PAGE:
Utilitarianism V. Kantianism Essay

Ethics can be defined as “the conscious reflection on our moral beliefs with the aim of improving, extending or refining those beliefs in some way.” (Dodds, Lecture 2) Kantian moral theory and Utilitarianism are two theories that attempt to answer the ethical nature of human beings. This paper will attempt to explain how and why Kantian moral theory and Utilitarianism differ as well as discuss why I believe Kant’s theory provides a more plausible account of ethics.
Immanuel Kant’s deonotological ethical theory assesses if actions are moral based on the person’s will or intention of acting. Kant’s theory can be categorized as a deonotological because “actions are not assessed to be morally permissible on the basis of consequences they produce, but rather on the form of the agent’s will in acting,” (Dodds, Lecture 7) therefore his actions are based on duty and not consequential. Kantianism is based on three principles: maxims, willing, and the categorical imperative. Kant states that a maxim is a ”general rule or principle which will explain what a person takes himself to be doing and the circumstances in which he takes himself to be doing it” (Feldman, 1999, 201). It is important that this principle be universalisable and that the maxim can be applied consistently to everyone that encounters similar situations, therefore willed as a universal law. The second aspect of Kant’s theory is willing. This involves the agent consistently committing oneself to make an action occur. He states that, “In general, we can say that a person wills inconsistently if he wills that p be the case and he wills that q be the case and its impossible for p and q to be the case together” (Feldman, 1999, 203). The last aspect of Kant’s theory is the categorical imperative. The importance of the categorical imperative is that one must act in such a way that they can will that the maxim behind one’s actions can be conceived as part of the universal law. The maxim has to be consistent and able to be applied to every situation, for every person. The other main point of Kantian moral theories are the differences between imperfect and perfect duties. Perfect duties are those duties that one must always perform in a particular situation, whereas imperfect duties are those that one must perform only when the situation arises.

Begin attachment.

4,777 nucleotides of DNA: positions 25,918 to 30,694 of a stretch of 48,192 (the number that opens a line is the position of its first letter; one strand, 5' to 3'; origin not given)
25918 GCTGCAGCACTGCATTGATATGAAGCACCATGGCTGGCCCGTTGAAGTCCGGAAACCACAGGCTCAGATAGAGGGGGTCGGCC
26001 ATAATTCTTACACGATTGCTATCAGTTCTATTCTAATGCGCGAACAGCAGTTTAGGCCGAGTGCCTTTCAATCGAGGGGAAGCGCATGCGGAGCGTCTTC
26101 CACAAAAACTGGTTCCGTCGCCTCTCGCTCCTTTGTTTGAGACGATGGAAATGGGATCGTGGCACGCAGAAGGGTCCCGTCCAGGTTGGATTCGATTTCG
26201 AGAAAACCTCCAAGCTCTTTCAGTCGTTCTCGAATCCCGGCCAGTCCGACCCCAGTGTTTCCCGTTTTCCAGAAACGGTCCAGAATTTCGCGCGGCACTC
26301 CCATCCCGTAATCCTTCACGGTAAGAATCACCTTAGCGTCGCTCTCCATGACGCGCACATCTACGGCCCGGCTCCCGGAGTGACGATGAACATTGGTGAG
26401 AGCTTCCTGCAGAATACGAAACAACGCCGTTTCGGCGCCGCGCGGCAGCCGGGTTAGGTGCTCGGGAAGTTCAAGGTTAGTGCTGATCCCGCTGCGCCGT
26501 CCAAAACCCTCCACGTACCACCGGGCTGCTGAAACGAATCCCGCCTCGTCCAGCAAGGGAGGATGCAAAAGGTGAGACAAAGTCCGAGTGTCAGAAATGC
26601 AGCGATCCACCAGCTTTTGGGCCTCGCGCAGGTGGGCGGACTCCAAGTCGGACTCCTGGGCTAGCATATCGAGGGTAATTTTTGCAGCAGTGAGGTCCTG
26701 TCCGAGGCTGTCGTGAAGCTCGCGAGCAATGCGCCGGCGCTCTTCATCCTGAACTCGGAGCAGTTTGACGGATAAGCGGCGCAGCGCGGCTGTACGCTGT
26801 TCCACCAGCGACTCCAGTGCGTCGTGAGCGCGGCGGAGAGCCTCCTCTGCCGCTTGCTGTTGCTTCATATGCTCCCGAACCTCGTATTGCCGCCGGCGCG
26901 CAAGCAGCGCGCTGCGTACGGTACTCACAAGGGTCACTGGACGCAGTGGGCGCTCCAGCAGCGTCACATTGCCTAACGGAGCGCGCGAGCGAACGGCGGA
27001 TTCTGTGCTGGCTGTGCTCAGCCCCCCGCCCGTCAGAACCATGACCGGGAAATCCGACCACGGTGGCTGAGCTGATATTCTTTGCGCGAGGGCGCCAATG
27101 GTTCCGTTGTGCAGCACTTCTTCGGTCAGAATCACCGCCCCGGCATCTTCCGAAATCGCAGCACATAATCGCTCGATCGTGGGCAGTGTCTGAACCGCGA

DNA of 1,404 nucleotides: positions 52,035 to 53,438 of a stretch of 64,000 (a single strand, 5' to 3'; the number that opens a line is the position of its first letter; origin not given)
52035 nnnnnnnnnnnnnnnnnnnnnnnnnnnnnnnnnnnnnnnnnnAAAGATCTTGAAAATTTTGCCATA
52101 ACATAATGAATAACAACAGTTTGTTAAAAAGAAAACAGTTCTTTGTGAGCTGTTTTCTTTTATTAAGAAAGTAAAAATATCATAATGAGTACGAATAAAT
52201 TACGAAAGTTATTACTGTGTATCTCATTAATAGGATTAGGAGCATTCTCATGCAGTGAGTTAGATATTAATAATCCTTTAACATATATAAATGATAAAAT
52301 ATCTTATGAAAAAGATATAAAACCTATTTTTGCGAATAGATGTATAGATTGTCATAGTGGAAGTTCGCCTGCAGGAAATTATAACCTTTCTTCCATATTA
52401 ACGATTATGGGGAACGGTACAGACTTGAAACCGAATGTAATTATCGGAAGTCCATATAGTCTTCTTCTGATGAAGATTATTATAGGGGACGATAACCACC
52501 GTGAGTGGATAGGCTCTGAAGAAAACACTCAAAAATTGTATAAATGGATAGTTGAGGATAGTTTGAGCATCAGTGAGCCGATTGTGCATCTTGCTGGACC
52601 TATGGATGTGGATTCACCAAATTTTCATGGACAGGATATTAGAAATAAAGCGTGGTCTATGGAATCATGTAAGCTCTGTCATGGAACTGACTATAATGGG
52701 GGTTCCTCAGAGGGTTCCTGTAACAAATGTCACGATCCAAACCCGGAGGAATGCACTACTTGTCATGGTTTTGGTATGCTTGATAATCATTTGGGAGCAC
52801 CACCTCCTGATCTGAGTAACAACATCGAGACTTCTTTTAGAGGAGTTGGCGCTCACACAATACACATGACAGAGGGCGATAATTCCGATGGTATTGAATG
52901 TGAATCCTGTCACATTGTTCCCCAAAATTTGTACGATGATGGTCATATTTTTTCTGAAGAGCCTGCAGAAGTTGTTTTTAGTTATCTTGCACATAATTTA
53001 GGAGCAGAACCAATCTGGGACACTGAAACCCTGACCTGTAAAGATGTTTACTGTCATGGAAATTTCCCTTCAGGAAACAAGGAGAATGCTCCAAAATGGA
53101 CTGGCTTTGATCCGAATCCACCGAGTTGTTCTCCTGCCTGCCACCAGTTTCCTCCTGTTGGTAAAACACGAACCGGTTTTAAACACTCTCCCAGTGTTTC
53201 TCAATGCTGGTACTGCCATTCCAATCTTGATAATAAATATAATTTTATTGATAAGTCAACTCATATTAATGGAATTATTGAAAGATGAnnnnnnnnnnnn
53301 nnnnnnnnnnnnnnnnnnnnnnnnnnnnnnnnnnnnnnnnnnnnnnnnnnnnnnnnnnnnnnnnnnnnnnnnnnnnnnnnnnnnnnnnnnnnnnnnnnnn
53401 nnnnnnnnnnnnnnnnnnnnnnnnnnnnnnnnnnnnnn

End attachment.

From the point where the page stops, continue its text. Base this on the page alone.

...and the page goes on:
Utilitarianism is another theory in which its main objective is to explain the nature of ethics and morality. Utilitarianism is an ethical theory which is based upon utility, or doing that which produces the greatest happiness. According to a utilitarian the morality of act is found just if the consequence produces the greatest overall utility for everyone. However, if the greatest possible utility is not produced, the action is then morally wrong. This view says that a person should act as to produce the greatest overall happiness and pleasure for everyone who may be directly or indirectly affected by the action. Therefore, a utilitarian would require that for every action the corresponding consequences for every action should be thoroughly weighed and alternatives proposed before deciding whether or not to perform such an action.
Kantian moral theory and Utilitarianism are similar in the respect that they both attempt to explain how one can go about acting ethically, however they differ in areas of measuring morality and their usage of rules. Both Kant and Mills measure morality in different ways. Kantianism says that an act is deemed moral for two reasons: if it done for the sake of duty and if its maxim can be willed as a universal law. If one completes an action based on their duty to perform, they do the right thing because it is what they feel they ought to do as their duty. Therefore, this act would be considered morally just. Utilitarianism, on the other hand, would only see the act as morally permissible if the consequences of that action produce maximum utility and happiness for all involved.